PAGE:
Sunday, September 20, 2009

Part II of missing the point: "I hope you come back in a body bag!"

It seems like everyone is getting a word in on the question of civility, or lack thereof, in the likes of incidents in Serena Williams threatening words to a line judge at the U.S. Open, Kanye West ego-drive to the stage of the MTV awards and grabbing Taylor Swift's mike, or Rep. Joe Wilson's "You lie!" outburst smack dab in the middle of President Obama's speech. I chose to say something about Wilson's outburst in my last post.

To say it again: I'm appalled by Wilson's disrespectful outburst. But, this is not about partisan political or philosophical viewpoint. It has to do with character, how we treat one another, whether we listen to each other, and how we talk to each other when we have disagreements.

Story #2: during the first Gulf war, I felt compelled to join some people to express our sadness, as well as our opinion that we disapproved of going to war and advocated a different approach to dealing with this conflict. So, one very cold January morning, on the corner of the busiest intersection in Toledo, I joined 25 people or so with signs and standing together in solidarity with our desire for another way. I'll have to admit, I was nervous yet felt this is something I needed to do.

I was with some people I knew and others I did not know. At this one moment, I was standing next to a woman who I did not know when the light turned red and a man in a white pick-up truck rolled down his passenger window. He was wearing fatigues and started yelling at us. Cussing. Calling us cowards. The woman next to me decided to take him on.

He said things like you guys are cowards, that we should be happy that we'll start killing crazy people in Iraq, that we should have something better to do than this.

She yelled back things like you don't know what you're talking about, we are the ones with true courage, the problem is with people like you, etc.

He: "Well, I wish I could be over there right now fighting for the U.S.!"

She: "If you went, you might end up in a body bag!"

He: "Well, I'd rather come back in a body bag than to stand there doing what you idiots are doing!"

And then...her line. The peace activist. She said, angrily: "Then, I hope you come back in a body bag!"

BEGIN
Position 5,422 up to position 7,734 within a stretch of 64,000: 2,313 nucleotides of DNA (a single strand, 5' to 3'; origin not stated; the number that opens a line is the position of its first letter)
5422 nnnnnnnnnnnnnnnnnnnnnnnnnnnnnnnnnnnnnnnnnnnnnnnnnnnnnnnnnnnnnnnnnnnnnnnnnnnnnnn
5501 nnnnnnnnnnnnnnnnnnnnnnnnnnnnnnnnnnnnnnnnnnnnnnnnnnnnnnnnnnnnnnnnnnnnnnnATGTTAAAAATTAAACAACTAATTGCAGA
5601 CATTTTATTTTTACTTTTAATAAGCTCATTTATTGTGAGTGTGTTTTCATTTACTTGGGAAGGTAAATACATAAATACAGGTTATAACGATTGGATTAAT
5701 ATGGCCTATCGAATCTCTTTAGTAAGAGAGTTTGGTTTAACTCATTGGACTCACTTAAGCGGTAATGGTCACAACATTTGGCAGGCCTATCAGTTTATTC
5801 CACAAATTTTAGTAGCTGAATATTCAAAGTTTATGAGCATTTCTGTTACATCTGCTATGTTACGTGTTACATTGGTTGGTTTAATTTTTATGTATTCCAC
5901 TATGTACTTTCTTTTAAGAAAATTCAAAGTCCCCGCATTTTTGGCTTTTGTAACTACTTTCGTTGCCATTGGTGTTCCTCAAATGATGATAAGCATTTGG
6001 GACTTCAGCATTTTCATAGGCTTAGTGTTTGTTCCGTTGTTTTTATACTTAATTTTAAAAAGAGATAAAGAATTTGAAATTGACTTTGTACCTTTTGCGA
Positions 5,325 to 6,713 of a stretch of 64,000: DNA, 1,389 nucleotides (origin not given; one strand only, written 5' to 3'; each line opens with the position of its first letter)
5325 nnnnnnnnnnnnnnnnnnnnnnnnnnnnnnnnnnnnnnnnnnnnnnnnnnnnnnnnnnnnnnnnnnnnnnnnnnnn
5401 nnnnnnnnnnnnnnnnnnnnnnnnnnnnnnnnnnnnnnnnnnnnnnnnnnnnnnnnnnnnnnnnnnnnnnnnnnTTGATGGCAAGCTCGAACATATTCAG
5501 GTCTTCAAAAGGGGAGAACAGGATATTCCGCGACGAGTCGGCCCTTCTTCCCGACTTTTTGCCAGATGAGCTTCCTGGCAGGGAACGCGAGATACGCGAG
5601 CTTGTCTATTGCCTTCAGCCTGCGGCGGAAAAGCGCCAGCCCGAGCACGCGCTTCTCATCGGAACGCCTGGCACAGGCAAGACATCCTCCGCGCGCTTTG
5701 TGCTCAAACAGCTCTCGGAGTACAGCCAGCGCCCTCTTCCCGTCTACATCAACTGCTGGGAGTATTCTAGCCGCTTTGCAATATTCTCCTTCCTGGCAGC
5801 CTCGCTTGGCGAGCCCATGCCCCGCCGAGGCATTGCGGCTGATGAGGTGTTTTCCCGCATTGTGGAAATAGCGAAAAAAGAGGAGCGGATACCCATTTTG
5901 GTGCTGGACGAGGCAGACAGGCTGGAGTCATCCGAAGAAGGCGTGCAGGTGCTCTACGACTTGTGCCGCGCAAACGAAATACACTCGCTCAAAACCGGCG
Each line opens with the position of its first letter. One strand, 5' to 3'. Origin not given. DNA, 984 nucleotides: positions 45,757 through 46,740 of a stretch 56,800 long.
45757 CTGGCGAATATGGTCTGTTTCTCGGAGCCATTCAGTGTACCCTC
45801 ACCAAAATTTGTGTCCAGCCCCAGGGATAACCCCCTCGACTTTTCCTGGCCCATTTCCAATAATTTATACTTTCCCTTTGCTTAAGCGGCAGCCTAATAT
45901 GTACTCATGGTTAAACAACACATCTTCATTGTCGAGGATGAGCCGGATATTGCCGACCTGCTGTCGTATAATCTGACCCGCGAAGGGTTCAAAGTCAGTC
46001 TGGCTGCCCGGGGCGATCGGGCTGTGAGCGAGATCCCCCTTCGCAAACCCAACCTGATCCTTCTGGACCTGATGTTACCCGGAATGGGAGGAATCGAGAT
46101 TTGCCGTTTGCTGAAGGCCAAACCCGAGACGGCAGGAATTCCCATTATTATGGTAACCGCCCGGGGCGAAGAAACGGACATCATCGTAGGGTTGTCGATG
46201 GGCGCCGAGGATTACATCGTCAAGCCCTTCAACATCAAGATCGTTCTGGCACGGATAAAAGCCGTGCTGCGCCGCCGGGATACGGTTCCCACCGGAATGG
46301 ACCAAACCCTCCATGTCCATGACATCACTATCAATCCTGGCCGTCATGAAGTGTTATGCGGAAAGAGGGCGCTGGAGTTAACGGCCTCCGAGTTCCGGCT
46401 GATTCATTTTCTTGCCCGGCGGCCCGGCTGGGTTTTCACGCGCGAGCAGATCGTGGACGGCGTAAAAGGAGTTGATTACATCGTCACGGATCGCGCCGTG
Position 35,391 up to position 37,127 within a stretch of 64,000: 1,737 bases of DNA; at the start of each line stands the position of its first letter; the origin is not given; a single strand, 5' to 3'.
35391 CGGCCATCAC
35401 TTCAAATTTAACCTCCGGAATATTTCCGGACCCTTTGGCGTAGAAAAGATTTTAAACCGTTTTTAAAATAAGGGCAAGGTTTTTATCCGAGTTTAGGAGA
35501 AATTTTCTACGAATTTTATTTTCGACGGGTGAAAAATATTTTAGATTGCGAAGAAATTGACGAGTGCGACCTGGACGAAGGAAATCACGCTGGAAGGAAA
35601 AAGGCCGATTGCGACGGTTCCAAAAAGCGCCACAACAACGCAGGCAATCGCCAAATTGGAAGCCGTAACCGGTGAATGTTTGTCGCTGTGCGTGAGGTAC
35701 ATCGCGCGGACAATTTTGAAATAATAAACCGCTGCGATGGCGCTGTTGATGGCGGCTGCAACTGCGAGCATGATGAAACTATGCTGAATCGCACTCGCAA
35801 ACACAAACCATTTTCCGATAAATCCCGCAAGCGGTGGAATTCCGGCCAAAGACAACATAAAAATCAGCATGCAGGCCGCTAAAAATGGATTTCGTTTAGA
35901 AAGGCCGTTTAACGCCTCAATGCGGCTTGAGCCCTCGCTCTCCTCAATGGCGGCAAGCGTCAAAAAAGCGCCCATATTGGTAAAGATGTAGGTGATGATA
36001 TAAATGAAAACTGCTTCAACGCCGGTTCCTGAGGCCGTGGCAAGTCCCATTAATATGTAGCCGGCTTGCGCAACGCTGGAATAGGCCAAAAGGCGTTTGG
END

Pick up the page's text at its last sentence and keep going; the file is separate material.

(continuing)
What?? What did I hear? That you hope he comes back in a body bag??

At that moment, after being stunned, I decided to leave. I shook my head and said "No. No." to her, and I left. We, who were advocating for peace and non-violent solutions, cannot take that approach, for it completely nullifies the message we want to communicate. I want no part of this. One bad apple was spoiling the whole bunch of us gathered that day.

What we say and how we say it is part of the message.

Now, I did not agree with the particular viewpoint of the man in the pick-up, but I'm called to love, not just those I agree with, but even my enemies.

For those who take up the name "Christian," and say we are followers of Jesus, must show a different way in our discourse and actions. Part of that is cultivating a character that is open to questions, will ask questions, and enter into respectful dialogue.

Wednesday, September 16, 2009

Part I of missing the point: "You lie!"

A heads-up from the beginning: this is not about partisan politics. In fact, far from it.

It appears, far too often, in the arena of politics that a game is being played and you toss out the rules that guide behavior in other walks of life. (I'm referring to "politics" in a specific sense- that of the halls of Washington, state capitals and local municipalities.) It gets nasty. It's increasingly partisan. A game. Posturing.

If you've been around this blog some you will know that I don't place my emphasis, hope or focus in this sphere. My focus is on the call of Jesus of what life as a transnational citizen of the kingdom of God looks like, and seek to embody that in the world. But, there are times when you just have to "name" things out there.

What Representative Joe Wilson of South Carolina did during President Obama's speech last week was appalling, in my mind. Reprehensible. To call out, "You lie!" to the President, during his speech, is stunning. This is one who is elected to serve in congress?

Flat-out rude.